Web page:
Gershom Gorenberg

Gershom Gorenberg is a senior correspondent for The Prospect. He is the author of The Unmaking of Israel, of The Accidental Empire: Israel and the Birth of the Settlements, 1967-1977 and of The End of Days: Fundamentalism and the Struggle for the Temple Mount. He blogs at South Jerusalem. Follow @GershomG.

Recent Articles

Why They Don't Like Tzipi Livni

It might just have to do with her pronoun.

“Why do you hate us?” a West Bank settler leader shouted at Tzipi Livni, leader of the opposition in Israel's parliament. The outburst came during a meeting between settler leaders and the Israeli parliament's Foreign Affairs and Defense Committee. The committee, chaired by a member of the ruling Likud Party, convened at the settlement of Ofrah, following a terror attack there last week in which seven people, including a pregnant woman, were wounded. (Her child, prematurely delivered after the shooting, died.) Before the outburst, Livni had objected to the settler representatives' demand to expand settlements, supposedly as a way to provide greater security. “I don't hate [you], but I'm angry,” Livni answered. Her voice did not sound angry. She sounded definite, calm, and completely unperturbed as she told people what they don't like to hear. In the same meeting she told them, We're all here together, hurting. The pain of terror attacks tears all of us up. .....

The Allegation: Netanyahu Wanted the Best Image Power Could Buy

By allegedly subverting the free press, he showed why it is so essential.

After Benjamin Netanyahu returned to Israel from the United States as a young man, he worked for a time as a marketing executive for a furniture company. Around the time he came back to Israel, he also changed his name back to Netanyahu. In the States, he'd rebranded himself as Benjamin Nitay. It was easier for Americans to pronounce. Marketing and branding were the specialties that Netanyahu brought to his next career, in politics. He treated image-massaging not as a tool, but as a political philosophy. This week he came a step closer to a possible prison term for that philosophy. Early on, Netanyahu developed a doctrine that Israel's poor standing internationally wasn't caused by its policies. Rather, the problem was a strategic failure to sell itself well to foreign audiences. Most of all, though, Netanyahu marketed Benjamin Netanyahu. He worked hard on his speaking style, especially in front of television cameras. He learned to insert jokes, to toss in a line about American sports...

Airbnb Quit the Settlement Business. If Only Israel Would.

The Netanyahu government response to the company pulling out of the West Bank is insane, incompetent, or both.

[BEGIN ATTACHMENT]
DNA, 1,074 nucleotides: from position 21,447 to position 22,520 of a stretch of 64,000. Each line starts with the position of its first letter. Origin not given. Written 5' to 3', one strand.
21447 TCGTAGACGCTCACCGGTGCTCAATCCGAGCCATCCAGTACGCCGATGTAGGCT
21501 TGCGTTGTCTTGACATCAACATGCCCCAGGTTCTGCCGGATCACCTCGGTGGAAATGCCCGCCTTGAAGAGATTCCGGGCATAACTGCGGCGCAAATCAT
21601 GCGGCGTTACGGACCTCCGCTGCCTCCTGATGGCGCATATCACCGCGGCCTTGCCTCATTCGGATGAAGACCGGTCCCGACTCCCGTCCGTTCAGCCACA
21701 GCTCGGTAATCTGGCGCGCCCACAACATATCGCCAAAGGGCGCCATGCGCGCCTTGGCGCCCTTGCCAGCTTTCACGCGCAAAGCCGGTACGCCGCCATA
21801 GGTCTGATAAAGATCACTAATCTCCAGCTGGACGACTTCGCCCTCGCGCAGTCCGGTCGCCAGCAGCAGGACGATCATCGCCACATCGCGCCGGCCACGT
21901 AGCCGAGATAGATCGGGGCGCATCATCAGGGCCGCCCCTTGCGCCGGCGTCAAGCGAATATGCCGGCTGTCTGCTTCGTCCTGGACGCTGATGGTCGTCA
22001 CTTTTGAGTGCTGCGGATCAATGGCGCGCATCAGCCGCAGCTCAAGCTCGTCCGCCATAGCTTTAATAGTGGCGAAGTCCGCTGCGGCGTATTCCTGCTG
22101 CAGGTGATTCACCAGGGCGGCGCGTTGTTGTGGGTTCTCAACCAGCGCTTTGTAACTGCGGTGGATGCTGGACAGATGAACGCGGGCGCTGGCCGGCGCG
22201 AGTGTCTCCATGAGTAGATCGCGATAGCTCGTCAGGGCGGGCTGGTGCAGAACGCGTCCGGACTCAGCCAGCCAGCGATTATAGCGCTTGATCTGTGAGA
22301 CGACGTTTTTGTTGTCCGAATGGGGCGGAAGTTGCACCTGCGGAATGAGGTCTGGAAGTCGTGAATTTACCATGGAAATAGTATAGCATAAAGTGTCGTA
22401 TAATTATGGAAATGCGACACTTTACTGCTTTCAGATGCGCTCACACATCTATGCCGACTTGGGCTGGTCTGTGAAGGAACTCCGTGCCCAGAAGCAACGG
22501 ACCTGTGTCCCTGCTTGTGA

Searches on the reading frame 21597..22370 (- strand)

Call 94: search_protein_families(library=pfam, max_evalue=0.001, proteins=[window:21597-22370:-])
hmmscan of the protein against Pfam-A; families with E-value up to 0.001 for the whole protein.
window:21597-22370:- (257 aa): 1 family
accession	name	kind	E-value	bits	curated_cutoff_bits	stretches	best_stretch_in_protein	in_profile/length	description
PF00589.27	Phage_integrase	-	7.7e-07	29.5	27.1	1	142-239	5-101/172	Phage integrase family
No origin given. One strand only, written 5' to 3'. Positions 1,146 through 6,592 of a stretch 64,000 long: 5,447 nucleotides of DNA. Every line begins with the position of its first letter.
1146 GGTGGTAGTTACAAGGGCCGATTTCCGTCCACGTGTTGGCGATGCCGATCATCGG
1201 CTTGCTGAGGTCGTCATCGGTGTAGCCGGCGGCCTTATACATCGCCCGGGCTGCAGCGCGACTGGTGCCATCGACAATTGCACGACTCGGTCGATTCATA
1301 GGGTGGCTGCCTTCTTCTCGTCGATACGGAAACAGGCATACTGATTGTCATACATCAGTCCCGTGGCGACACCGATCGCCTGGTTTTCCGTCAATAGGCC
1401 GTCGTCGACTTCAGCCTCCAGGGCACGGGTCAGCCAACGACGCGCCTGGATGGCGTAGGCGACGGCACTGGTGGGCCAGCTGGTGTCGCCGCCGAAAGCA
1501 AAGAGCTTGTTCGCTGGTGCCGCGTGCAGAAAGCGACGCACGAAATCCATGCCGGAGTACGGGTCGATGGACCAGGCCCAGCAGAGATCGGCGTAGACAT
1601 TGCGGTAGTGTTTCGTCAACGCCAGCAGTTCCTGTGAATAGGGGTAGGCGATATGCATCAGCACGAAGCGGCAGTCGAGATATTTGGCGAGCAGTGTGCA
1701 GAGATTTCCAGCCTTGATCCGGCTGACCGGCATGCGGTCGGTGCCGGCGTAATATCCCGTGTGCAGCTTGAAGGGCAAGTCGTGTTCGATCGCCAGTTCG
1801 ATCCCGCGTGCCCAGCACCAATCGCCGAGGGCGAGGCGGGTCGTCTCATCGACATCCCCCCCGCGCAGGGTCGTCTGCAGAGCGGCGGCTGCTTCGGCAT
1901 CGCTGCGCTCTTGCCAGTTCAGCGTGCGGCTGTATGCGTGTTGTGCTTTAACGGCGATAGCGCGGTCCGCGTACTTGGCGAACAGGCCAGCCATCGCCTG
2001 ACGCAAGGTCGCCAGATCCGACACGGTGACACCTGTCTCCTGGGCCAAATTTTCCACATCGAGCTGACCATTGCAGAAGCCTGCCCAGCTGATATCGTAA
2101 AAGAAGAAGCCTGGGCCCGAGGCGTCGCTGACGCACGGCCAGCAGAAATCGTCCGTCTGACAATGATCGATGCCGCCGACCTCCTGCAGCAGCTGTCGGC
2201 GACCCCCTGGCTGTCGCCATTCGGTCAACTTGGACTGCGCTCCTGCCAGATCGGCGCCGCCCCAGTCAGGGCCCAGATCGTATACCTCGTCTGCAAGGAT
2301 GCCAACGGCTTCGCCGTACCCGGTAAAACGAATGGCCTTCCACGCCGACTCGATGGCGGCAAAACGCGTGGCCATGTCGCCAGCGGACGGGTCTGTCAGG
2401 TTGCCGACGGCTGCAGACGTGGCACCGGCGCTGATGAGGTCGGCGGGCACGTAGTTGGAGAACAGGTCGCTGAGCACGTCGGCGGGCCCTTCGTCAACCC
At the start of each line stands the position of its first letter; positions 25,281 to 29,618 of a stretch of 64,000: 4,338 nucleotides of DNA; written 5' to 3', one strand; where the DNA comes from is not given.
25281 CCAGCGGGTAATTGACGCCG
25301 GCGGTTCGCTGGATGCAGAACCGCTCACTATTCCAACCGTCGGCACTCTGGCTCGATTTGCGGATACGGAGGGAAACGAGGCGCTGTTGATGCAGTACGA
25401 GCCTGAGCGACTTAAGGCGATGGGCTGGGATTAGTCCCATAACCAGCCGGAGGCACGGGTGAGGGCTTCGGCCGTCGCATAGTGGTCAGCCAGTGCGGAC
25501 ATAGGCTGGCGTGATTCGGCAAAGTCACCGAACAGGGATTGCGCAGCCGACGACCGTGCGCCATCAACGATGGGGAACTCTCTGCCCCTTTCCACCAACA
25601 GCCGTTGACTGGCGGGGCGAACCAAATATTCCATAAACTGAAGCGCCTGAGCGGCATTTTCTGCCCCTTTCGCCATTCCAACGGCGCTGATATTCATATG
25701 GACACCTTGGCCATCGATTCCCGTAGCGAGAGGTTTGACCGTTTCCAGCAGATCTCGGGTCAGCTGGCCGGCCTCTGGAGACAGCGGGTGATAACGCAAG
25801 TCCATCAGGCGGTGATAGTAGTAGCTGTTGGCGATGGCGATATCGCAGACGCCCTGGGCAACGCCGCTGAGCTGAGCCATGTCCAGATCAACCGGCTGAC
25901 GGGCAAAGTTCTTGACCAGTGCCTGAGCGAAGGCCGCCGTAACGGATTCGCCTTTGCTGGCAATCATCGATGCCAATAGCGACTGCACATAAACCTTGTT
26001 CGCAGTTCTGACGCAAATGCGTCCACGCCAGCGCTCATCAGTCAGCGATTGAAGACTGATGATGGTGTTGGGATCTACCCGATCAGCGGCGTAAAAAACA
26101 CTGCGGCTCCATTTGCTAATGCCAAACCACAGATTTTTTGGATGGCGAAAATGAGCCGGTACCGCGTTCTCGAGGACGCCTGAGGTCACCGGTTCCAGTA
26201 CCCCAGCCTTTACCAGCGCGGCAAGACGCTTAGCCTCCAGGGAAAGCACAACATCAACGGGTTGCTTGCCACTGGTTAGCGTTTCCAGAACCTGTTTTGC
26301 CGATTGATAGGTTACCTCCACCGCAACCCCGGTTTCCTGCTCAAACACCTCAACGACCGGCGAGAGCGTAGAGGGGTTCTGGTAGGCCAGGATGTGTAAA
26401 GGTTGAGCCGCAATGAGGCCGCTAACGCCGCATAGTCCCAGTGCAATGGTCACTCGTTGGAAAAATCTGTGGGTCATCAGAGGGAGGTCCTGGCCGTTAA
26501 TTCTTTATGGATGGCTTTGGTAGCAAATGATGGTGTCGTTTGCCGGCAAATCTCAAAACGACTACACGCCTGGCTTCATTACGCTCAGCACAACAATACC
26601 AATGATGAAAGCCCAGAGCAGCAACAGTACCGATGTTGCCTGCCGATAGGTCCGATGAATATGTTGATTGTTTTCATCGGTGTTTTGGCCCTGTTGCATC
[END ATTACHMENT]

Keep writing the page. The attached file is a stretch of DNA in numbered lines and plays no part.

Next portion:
An old friend from America who's a tour operator came to Jerusalem and I went to meet him. His tour group was staying in a hotel in the center of town that I'd never noticed because, in the past, it was probably a down-on-its-luck apartment building or home to small offices of lawyers, accountants, and companies of indistinct purposes. Converting it to a hotel made sense, my friend said, because even in the November off-season, every hotel room in Jerusalem is full. Tourism is roaring. So are short-term rentals of apartments and of rooms in them. A 2017 survey of tourists in Tel Aviv found that half were staying in Airbnb or similar accommodations. Young friends tell me of Jerusalem university students making the rent by going home to mom and dad on weekends and renting their apartments to tourists. Then again, the rent is likely higher because some landlords are moving their properties from yearly leases to nightly rentals. Now Airbnb is in the middle of a political ruckus in Israel...

Netanyahu's Saudi Fantasy

Like Likud leaders before him, the Israeli prime minister thinks he can redesign the Middle East.

Perhaps because he was at a conference in Bulgaria, just a few hundred miles up the Black Sea coast from Istanbul, Israeli Prime Minister Benjamin Netanyahu got around to publicly commenting last Friday on the murder of Saudi dissident and Washington Post columnist Jamil Khashoggi a month earlier in the Turkish capital. “What happened in the Istanbul consulate was horrendous, and it should be duly dealt with,” Netanyahu said. The first part of that sounds fine. The second part sounds like he was talking about someone being pulled over for DUI, rather than about a brutal murder carried out by agents of the government of Saudi Crown Prince Mohammed bin Salman. Both parts belonged to the lip-service clause, after which Netanyahu got to his point. “Yet ... it is very important for the stability of the world, for the region and for the world, that Saudi Arabia remain stable.” Read that in light of the report the day before in The Washington Post that Netanyahu (...

Apropos Those Bombs: Netanyahu Says He Had Nothing to Do with Rabin's Assassination

The more a leader stokes the hate, the less he can claim that he couldn't have imagined the results.

“If the campaign of incitement and vilification against anyone who disagrees with your views does not stop, blood will be spilled here. ... There is a deep division and you, elected leaders, have the power to end it.” Those words were spoken in Hebrew at the beginning of this week. They were not intended as a comment on the bombs that had not yet been discovered in the mail in America. Unintentionally, though, they provide commentary on the responsibility for violence by the supposed lone extremist. The words come from Noa Rothman, granddaughter of Yitzhak Rabin. She was speaking at the state memorial ceremony for the prime minister who was assassinated 23 years ago. The “you” to whom she referred to Prime Minister Benjamin Netanyahu, who was present to hear her, and more widely to his political camp. Netanyahu and his loyalists were terribly offended. Quite a few reporters, more practiced at “balance” than at the pursuit of truth, colored their...